(3) Urination: (A) Normal; (B) urine retention: if urine retention occurred, the urinary bladder was gently squeezed until urination, otherwise a urethral catheter was used. A = 3 points; B = 1 point.
Magnetic resonance detection
Magnetic resonance imaging (MRI) and DTI were conducted with a GE 1.5T Signa TwinSpeed MR system (Waukesha, WI, USA). MRI took coils on the surface of the knee as radiofrequency transmitting and receiving coils. T10 was considered as the center of the scanner field. T2 weighted imaging (T2WI), diffusion weighted imaging (DWI), and DTI sequences on the horizontal axis were performed. Scan parameters: horizontal axis of T2WI, FRFSE-XL, repetition time/echo time (TR/TE): 3,000/101.8 ms, field of view (FOV): 180 × 144 mm², slice thickness: 3.0 thk/0.5 sp, NEX: 4.00. DTI, spin echo-echo planar imaging (SE/EPI), TR/TE: 4,000/105.0 ms, FOV: 240 × 240 mm², slice thickness: 3.0 thk/0.5 sp, NEX: 4.00, b value: 600 s/mm², 16 diffusion gradient directions. DWI, SE/EPI, TR/TE: 4,000/62.4 ms, FOV: 260 × 195 mm², slice thickness: 3.0 thk/0.5 sp, NEX: 8.00, b value: 600 s/mm².
Images were processed with a GE AW4.2 workstation. DWI and DTI data were processed with Functool software. Hand-drawn regions of interest were measured (9–11 mm2). Each region was measured three times, and the average value was calculated. Cerebrospinal fluid artifacts were avoided during measurement where possible. Apparent diffusion coefficient (ADC) and fractional anisotropy (FA) values were obtained. Foci were analyzed by two experienced physicians. Imaging changes in the spinal cord were observed in a 6 cm range from seed implantation (upper 3 cm to lower 3 cm).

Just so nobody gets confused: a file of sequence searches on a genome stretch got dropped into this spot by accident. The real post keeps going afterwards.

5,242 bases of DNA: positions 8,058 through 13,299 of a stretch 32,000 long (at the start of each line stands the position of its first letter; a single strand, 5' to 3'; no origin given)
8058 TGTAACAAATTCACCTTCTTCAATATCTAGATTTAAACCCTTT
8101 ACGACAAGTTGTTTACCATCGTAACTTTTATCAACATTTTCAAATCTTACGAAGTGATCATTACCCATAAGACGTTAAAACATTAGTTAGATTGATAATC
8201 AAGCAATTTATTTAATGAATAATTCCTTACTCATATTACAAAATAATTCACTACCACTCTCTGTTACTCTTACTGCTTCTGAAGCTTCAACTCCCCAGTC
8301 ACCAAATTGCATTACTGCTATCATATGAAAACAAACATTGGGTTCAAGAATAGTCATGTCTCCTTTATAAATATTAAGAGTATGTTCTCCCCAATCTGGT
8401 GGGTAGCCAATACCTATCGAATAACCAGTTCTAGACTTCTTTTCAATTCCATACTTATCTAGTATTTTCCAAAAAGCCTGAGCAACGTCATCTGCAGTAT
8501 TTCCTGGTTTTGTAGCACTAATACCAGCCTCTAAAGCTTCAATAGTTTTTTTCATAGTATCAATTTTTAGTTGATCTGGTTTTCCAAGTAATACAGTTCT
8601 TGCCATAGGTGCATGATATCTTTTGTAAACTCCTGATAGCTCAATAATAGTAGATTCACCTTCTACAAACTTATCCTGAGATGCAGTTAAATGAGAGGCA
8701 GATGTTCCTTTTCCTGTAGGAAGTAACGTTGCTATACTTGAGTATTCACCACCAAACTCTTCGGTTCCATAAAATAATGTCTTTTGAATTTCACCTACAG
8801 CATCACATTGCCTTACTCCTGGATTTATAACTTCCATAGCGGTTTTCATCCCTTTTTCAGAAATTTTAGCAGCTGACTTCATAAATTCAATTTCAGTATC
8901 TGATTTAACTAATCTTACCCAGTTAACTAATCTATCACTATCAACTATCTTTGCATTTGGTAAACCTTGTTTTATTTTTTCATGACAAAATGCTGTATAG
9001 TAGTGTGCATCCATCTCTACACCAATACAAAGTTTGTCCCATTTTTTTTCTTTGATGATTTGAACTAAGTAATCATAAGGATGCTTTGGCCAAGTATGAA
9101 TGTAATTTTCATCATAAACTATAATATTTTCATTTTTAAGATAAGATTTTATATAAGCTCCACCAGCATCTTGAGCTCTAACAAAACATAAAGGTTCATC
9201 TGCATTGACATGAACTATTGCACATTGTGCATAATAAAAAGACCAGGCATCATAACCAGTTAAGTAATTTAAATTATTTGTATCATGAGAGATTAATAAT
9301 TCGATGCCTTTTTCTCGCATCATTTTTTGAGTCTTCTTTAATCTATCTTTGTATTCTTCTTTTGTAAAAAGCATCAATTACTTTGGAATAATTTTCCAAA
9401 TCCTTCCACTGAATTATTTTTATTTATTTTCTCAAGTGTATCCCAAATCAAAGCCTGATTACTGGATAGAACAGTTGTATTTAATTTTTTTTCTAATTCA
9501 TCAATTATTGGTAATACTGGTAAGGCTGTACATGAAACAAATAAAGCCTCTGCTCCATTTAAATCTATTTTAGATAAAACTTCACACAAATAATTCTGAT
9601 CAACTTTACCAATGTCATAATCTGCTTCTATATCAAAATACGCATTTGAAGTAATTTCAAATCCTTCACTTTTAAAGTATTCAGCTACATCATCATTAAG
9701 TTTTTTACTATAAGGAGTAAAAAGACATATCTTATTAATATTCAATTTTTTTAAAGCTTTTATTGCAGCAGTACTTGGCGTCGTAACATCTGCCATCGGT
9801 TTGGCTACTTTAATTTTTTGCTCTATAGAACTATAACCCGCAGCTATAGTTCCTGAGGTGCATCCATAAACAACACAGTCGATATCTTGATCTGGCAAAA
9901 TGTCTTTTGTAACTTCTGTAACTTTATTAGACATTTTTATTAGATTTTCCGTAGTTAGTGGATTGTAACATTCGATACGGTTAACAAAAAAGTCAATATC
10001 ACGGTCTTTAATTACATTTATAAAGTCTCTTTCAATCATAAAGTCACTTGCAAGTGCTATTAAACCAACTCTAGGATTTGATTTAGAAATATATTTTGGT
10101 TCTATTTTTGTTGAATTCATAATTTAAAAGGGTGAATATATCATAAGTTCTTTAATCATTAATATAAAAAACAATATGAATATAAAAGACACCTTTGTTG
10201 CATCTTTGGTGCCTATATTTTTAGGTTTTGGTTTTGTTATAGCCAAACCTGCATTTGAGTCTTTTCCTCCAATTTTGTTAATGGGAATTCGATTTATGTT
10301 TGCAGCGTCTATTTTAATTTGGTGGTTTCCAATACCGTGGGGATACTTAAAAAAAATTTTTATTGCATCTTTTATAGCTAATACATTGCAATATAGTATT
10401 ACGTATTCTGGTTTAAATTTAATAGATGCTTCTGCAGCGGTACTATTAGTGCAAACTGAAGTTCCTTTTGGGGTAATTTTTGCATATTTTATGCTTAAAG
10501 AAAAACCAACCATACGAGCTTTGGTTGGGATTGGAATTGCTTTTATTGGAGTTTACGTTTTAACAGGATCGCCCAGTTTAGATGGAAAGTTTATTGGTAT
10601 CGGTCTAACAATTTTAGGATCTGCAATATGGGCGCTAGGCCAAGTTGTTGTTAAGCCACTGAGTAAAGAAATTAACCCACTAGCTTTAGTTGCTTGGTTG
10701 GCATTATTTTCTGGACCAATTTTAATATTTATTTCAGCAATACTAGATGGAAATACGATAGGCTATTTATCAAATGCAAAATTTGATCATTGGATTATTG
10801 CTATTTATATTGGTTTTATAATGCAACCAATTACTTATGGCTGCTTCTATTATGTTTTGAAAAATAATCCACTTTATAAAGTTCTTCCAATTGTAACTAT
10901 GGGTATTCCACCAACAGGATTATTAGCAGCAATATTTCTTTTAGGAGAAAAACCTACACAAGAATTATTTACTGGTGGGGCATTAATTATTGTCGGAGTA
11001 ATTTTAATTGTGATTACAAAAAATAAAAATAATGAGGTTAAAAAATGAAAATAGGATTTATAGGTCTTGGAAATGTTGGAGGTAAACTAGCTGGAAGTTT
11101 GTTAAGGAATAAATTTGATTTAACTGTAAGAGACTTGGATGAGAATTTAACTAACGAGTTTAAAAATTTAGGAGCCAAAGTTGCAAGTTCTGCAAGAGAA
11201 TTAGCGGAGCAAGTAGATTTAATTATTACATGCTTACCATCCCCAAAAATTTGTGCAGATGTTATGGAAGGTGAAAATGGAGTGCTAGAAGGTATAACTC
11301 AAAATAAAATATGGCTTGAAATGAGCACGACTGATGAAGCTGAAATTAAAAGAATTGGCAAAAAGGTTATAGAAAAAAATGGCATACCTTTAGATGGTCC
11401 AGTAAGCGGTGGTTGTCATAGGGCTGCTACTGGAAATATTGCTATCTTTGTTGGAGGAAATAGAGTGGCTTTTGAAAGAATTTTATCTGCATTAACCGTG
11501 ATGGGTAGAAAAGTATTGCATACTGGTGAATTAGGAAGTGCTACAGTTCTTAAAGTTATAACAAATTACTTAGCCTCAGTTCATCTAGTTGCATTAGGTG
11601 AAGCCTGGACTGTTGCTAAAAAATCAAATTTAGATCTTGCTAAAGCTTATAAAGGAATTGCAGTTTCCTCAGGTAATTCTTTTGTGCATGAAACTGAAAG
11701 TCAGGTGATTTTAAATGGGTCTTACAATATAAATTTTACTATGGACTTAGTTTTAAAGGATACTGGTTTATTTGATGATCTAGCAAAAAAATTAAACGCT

Neuropathological observation of the spinal cord
At 2 and 4 months after 125I radioactive seed implantation, one rabbit from each group was sacrificed. All rabbits were sacrificed at 6 months for pathological observation. A total of 50 mL of air was infused through an ear vein. Using CT, the position of the seeds was fixed with a needle. After exposure of the spinal cord, 6 cm of spinal cord containing the seeds was harvested as the radiation area for pathological observation. Spinal cord 2 cm proximal was used as a control to observe the pathological changes in normal spinal cord.
The spinal cord was cut into blocks and fixed in pre-formulated fixative. Thus, tissue and cell proteins were denatured and solidified to prevent cell autolysis or decomposition by bacteria after cell death, and to maintain the original morphological structure of the cells. Specimens were dehydrated with alcohol from a low concentration to a high concentration, treated with xylene, embedded in wax, sliced into sections and slide-mounted. The sections were dried in a 45°C incubator and then stained with hematoxylin and eosin.
Histopathological changes were observed under a light microscope (Leica DM2500; Wetzlar, Hesse-Darmstadt, Germany), including the degree of tissue damage, inflammation, necrosis, edema and hemorrhage. Indicators for morphological changes were demyelination, vacuolar degeneration, microvascular changes and glial cell proliferation.
The data, expressed as the mean ± SD, were analyzed using the SPSS 13.0 software (SPSS Inc., Chicago, IL, USA), using repeated measures analysis of variance. Paired comparisons were conducted using the least significant difference test. A value of P < 0.05 was considered statistically significant.
| Results|| |
Behavioral observation of spinal cord injury